15 ounces flour
10 ounces cold salted butter
5 ounces water, chilled with ice (plus extra reserved)
1 tablespoon sugar (optional)
1 egg, whisked
1 batch flaky pie crust (above)
1 (5-pound) pie pumpkin or sugar pumpkin (3 1/2 cups of puree)
3/4 cup buttermilk
1 cup maple syrup
3 large eggs (or 4 medium)
1 tablespoon vanilla extract
2 1/2 teaspoons cinnamon
1/8 teaspoon cloves
1/4 teaspoon ginger
1/2 teaspoon nutmeg
Pinch of salt
For maple whipped cream
2 cups heavy cream
1/2 cup maple syrup
For flaky pie crust
In a KitchenAid® Pro Line® Series Food Processor bowl, combine flour and sugar (if using).
Cut butter into thin slices and add to the bowl. Pulse food processor until butter is in a variety of sizes, from a small pea up to the size of half of a walnut.
Add ice water (do not add ice) slowly while pulsing. Continue adding up to a 1/4 cup more, one tablespoon at a time, pulsing 1-2 times quickly after each addition. (I usually use about 2 tablespoons more)
Wrap in cling wrap and place in refrigerator for at least 15 minutes and up to 2 days ahead of time.
Bake according to recipe directions.
Preheat oven to 400 degrees.
Cut pumpkin in half and remove stem, seeds, and strings.
Place on rimmed cookie sheet and drizzle with olive oil.
Roast until a fork has no resistance entering the flesh, about 60-70 minutes. Cool and remove skin, charred bits and any dried out portions. Add pumpkin to food processor and process on high until completely smooth. Measure out 3 1/2 cups for the pies and reserve remaining puree for other recipes.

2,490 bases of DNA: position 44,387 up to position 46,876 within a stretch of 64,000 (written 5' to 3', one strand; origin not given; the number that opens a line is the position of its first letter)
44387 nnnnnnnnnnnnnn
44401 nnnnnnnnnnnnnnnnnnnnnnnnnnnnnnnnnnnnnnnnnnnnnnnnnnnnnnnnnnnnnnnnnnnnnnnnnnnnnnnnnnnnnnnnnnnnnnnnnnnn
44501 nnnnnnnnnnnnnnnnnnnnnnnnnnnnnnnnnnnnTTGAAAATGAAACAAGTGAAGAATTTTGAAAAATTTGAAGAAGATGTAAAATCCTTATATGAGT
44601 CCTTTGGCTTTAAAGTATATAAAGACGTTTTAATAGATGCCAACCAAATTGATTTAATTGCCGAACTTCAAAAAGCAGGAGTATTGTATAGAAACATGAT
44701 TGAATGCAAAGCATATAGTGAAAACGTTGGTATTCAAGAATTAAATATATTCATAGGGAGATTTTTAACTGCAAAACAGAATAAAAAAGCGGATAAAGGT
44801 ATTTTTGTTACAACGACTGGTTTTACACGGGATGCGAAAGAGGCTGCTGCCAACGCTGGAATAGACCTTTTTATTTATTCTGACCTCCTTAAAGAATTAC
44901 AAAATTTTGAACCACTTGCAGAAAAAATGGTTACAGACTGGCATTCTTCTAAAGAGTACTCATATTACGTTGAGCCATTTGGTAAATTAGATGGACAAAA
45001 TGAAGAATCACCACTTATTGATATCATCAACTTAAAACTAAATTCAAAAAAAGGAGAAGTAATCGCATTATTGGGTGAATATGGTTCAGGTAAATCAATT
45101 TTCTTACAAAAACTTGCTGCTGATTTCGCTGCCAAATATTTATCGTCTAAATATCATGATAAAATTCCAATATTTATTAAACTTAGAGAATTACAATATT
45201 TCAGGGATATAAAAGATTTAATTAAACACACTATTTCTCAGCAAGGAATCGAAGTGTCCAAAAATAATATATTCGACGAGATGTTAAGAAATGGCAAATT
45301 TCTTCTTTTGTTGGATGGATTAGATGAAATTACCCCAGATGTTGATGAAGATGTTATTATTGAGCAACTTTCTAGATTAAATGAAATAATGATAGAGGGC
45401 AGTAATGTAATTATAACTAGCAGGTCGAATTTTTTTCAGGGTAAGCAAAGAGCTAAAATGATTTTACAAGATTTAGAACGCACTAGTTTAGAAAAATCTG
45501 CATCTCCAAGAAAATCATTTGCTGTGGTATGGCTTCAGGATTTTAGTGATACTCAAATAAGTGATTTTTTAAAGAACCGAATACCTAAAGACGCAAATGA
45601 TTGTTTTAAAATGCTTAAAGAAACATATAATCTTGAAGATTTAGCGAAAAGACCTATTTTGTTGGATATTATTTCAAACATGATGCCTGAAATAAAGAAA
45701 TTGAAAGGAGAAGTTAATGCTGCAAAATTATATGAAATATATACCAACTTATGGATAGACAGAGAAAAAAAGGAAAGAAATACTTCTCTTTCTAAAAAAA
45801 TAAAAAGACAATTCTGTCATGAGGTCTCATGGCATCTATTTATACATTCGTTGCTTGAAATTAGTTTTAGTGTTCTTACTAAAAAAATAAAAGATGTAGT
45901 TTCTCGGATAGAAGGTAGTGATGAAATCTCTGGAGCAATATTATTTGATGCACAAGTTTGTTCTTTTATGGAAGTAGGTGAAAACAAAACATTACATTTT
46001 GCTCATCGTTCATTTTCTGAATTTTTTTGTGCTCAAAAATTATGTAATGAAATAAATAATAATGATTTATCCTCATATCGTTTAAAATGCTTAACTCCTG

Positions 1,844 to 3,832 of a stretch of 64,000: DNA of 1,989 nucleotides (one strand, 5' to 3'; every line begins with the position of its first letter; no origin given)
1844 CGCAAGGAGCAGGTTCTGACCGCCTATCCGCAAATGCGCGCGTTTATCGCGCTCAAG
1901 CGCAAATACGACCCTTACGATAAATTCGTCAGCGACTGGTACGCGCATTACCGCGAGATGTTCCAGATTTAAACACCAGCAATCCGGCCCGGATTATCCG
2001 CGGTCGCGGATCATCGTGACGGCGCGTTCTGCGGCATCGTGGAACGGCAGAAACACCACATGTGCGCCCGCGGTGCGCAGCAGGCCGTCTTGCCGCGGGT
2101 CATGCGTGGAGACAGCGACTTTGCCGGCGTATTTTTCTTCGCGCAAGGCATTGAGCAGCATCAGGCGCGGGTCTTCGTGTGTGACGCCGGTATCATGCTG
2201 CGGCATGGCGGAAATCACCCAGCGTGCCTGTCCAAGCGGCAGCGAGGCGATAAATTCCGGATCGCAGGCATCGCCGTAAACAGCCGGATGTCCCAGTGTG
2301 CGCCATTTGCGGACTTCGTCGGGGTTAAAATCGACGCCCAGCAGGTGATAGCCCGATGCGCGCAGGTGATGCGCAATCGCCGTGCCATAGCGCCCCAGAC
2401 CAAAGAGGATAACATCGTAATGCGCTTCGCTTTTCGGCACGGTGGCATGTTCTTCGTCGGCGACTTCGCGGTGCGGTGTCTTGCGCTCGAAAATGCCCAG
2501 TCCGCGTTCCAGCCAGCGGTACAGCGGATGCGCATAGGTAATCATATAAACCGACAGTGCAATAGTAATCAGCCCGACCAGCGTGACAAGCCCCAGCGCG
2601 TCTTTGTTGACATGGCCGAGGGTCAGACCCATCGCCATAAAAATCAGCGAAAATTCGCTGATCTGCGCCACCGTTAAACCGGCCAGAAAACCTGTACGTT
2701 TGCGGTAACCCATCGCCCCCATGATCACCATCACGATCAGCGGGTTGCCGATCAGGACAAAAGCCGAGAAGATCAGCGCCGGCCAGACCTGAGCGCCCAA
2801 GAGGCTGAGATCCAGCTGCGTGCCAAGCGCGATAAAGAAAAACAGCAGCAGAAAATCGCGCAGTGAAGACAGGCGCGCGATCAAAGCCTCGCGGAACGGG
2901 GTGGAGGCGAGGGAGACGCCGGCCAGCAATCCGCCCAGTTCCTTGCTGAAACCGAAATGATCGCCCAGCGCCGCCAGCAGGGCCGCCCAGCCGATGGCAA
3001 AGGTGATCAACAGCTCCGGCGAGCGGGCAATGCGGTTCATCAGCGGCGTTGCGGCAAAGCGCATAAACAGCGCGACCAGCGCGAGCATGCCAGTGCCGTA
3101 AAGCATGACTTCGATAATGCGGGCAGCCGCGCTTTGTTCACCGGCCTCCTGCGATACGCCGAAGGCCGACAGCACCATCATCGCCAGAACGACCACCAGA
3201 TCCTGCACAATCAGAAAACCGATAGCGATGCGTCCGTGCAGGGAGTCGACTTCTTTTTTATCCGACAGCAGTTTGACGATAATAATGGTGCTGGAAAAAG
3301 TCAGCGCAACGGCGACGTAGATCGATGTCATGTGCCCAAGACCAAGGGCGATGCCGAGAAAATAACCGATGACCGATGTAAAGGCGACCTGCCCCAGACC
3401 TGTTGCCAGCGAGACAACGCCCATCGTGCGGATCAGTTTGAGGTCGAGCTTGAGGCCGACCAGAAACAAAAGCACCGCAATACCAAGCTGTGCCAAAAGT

Preheat oven to 425 degrees.
Cut crust in half and roll out both crusts on a floured surface and then transfer to pie plates. Trim edges to 1/2 inch and roll crust edges under itself. Flute or finish edges to desired level.
In a large bowl, combine all filling ingredients. Stir gently until completely combined.
Fill both crusts with filling.
Bake at 425 degrees for 20 minutes on the center rack. Place a cookie sheet underneath on a lower rack to catch any butter drips and help prevent smoking.
Reduce heat to 375. If desired, whisk an egg and gently brush the crust edges with egg, finish with a sprinkling of coarse sugar.
Bake for 30-40 additional minutes, until center is set and a sharp knife inserted comes out clean. You may need to use foil protectors to keep crust from burning.
Cool completely. Serve with ice cream and whipped cream.
For maple whipped cream
Combine both ingredients in a KitchenAid® Stand Mixer and fit whisk attachment on. Whip on high until stiff peaks are formed.
Can be made up to 1 day ahead of time.
Mascarpone Cream Cheese Ice Cream
Makes 1 quart
8 ounces cream cheese, softened
8 ounces mascarpone cheese, softened
2 cups milk
2 1/2 tablespoons freshly squeezed orange or tangerine juice
1 1/2 cup sugar
1 cup heavy cream
2 tablespoons vanilla extract
Two pinches of salt
Combine all ingredients in a KitchenAid® Pro Line® Series Food Processor. Process on high for 15 seconds. Check for lumps and if needed process for 30 seconds on low.
Pour into KitchenAid® Ice Cream Maker Attachment and churn for 10 minutes.
Freeze in tupperware until solid (2-3 hours minimum, preferably overnight).
Serve with pie.
For more Food Processor recipes, click here for our eRecipe book.
*The Contributor of this post has been compensated by KitchenAid for this post, but this post represents the Contributor’s own opinion.*